(This is just lovely! Congratulations to all the young poets who participated – Paula)
Seven children, aged nine and ten, came to Palmerston North library on a weekend in March to read and write poetry. We started by reading poems from The Letterbox Cat and other poems. Scott noticed that Paula had put a space in the word ‘goose-bumps’ in her poem “When I am Cold” and then substituted other animal names for ‘goose.’ Scott liked this technique and used it to write his own poem:
When I am Sad
When I am sad
I get tear drops.
When I am very sad
I get water drops.
When I am very very sad
I get rain drops.
When I am very very very sad
I get hail drops.
When I am very very very very sad
I get ice drops.
When I am very very very very very sad
I sit by myself and try to be happy.
Shani brought a poem she wrote at home and read it to us. We liked the way she turned the mouse simile into metaphors:
The rain was like a little
mouse, quiet small and
grey. It pattered all
around the house
and then it went away.
It did not come. I
understand it found
an open window and
left tracks across the sill.
On Sunday, prompts such as ‘a word to describe the sky’ and ‘how you feel when the power goes off’ suggested lots of words and the children wrote them on the wall:
In the photo, front to back: Madeleine, Scott, Katelyn, Eva, Callie.
We had a poetry challenge. It was to pick words from the wall and use them in poems starting with “I see,” “I remember” and “I imagine.” Here is Madeleine’s:
I see Golden brown Chips.
The salt on them is sour
like millions of tear drops.
The texture is unique, it’s
soft and luscious like clouds.
I can’t wait to
eat this then
Into my tummy!
Here is Eilidh’s:
I imagine me and my friend
sitting around the fire, laughing
at old stories. The fire crackled
its smoke billowing into the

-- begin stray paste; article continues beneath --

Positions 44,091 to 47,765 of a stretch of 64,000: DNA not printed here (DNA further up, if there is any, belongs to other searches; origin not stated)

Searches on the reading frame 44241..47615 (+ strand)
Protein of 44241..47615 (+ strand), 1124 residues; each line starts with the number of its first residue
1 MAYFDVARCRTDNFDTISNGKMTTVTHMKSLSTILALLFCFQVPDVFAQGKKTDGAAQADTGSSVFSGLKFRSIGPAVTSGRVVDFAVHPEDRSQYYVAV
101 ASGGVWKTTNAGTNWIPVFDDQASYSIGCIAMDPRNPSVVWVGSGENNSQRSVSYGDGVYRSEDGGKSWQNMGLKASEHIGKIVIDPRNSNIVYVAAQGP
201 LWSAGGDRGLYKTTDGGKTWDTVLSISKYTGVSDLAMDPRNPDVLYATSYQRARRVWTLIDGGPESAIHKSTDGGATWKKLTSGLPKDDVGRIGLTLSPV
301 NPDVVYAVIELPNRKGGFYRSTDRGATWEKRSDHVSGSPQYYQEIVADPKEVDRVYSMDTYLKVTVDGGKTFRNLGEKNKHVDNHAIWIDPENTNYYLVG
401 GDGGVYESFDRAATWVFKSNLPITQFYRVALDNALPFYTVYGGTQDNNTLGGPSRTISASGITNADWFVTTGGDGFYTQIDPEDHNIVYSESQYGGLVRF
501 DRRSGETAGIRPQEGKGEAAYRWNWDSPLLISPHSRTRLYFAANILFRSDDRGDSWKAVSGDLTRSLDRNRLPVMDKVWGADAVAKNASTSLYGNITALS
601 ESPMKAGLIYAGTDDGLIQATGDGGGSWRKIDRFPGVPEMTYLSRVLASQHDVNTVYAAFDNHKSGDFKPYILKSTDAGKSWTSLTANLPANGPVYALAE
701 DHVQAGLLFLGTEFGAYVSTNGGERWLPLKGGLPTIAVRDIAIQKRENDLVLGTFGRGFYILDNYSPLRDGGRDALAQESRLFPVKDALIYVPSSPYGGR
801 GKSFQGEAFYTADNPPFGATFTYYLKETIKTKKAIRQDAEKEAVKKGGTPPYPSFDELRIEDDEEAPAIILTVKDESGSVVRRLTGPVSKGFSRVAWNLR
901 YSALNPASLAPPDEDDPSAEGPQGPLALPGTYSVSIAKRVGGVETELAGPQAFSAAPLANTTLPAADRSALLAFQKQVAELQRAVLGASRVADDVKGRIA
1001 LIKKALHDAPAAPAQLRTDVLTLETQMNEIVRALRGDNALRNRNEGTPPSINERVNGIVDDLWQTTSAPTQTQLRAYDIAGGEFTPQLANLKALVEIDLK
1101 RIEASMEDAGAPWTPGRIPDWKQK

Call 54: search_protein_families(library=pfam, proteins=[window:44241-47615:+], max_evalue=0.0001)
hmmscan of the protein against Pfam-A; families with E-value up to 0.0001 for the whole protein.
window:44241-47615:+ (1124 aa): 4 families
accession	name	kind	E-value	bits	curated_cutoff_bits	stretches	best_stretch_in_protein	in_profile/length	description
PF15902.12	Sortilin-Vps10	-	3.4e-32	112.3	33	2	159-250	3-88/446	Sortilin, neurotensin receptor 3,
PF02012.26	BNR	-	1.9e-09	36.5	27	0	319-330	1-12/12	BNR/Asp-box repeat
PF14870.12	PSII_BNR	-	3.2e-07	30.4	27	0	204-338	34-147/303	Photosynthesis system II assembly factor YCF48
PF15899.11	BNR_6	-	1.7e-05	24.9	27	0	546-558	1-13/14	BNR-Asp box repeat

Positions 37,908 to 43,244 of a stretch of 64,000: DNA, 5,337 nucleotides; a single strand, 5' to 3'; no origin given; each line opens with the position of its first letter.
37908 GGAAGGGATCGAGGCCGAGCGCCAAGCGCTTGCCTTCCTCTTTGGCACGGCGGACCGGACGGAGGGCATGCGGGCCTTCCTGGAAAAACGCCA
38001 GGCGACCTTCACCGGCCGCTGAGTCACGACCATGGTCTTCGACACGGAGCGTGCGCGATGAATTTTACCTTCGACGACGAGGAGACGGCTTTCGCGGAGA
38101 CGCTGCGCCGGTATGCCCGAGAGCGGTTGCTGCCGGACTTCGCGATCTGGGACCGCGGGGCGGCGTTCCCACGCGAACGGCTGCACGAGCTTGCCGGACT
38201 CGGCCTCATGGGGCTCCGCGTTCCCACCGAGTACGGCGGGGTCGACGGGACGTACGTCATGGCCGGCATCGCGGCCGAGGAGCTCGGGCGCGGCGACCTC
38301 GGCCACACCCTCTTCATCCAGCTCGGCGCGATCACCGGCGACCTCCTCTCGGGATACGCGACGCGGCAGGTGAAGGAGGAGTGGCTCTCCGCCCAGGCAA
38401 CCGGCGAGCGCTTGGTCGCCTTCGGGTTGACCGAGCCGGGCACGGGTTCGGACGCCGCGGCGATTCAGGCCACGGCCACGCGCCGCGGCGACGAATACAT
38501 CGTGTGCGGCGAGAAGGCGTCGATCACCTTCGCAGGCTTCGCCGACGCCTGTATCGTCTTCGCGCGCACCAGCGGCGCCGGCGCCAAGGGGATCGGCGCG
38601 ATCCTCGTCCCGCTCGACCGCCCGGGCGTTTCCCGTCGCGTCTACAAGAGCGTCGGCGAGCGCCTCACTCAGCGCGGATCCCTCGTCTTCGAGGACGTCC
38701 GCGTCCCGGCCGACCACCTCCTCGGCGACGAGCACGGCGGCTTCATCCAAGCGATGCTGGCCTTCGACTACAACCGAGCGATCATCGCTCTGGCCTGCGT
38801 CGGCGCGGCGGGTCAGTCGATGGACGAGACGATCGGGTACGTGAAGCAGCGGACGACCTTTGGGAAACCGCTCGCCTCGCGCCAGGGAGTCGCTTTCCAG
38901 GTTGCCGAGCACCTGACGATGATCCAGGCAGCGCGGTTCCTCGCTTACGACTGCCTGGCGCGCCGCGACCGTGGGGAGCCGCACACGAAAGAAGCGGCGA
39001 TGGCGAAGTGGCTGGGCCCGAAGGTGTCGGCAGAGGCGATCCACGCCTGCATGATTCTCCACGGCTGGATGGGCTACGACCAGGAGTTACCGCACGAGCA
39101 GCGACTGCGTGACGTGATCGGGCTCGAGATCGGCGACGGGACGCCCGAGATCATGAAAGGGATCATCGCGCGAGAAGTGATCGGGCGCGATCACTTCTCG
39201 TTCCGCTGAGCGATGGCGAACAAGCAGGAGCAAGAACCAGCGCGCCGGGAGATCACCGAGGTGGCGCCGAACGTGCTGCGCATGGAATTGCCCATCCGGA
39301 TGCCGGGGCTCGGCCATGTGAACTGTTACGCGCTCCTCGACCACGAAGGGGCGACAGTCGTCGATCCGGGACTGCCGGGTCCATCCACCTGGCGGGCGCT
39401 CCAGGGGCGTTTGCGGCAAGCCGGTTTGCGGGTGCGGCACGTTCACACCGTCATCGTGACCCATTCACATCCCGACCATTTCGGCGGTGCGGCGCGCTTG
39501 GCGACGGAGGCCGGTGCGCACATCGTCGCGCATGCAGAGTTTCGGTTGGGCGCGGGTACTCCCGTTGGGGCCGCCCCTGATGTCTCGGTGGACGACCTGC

It was getting cold and
dark, the scariest combination.
Something howled in the
distance, and we could
just make out the
silhouette in the light of the moon
of a creature sitting
atop the highest rock
howling into the night.
Thanks Callie, Eilidh, Eva, Katelyn, Madeleine, Scott and Shani. We had lots of fun.
Sean and Janet.
Annual edited by Kate De Goldi and Susan Paris, Gecko Press, 2016
(pitched at 9 to 12 year olds)
If I had opened the Gecko Press Annual when I was ten I would have jumped a jig of joy under the Christmas tree.
I would have loved the bright orange cover, the gold floating leaves and bird.
I would have loved the sumptuous swirl of words and illustrations inside that meant before I read I would have to do an awful lot of looking.
When I was ten, I would have wanted the Annual to last and last for a whole year. I wouldn’t have known what to read first. Probably the poems first and the activities second.
Now that I am way-old, I still need to look at the Annual for ages before I start reading it.
This is because the Annual is very very beautiful. It is a very special book.
There are three poems written by poets (Jenny Bornholdt, Tim Upperton and James Brown) who usually write adult poetry books. I am a big fan of their poetry. There is also a handful of ninja-rhyme poems by Michael Petherick. The poems are like chalk and cheese. They give you different feelings as you read. One is thoughtful and slightly mysterious, one is madcap crazy and one is like a wonky funny found poem that is all made-up.
I find the whole question of children’s poetry fascinating -as you know! Some people say when you write a poem it should be for anyone – child or adult. This is a very popular point of view. Most poets I know think like this. I guess I feel like a fish out of water because when I write poems for children, my head fills with all the children in all the schools I visit and I feel like I am writing for them. As I write, I am wanting the words to be so infectious that children will want to jump for joy and race out and read and write poems. They feel ALIVE with poetry.
p o e t r y is a wan der playground for children
When I write poems for adults, I write for myself first. I am not writing because I want adults to jump for joy and race out and read and write poems. I don’t think about the reader at all. It all seems very different and mysterious and puzzling.
… so the Annual got me thinking about writing poems … and where I fit as a poet
For the annual, the poets were given starting points for their poems – as everybody in the Annual was (a bit like I do on Poetry Box!). This what happens now for School Journals.
So it’s not a book where people send in what they have written – but a book where authors (and comics, and illustrators and all the rest) are commissioned to do something in particular. I think that gives the Annual a particular feel. A special feel. Like an exhibition with a curator. Not a lucky dip.
There are so many different kinds of things in the Annual, it is like a magnificent magic box. You might fall upon a painting or a photograph or a comic strip or a very cool craft idea from the fabulous Fifi Colston.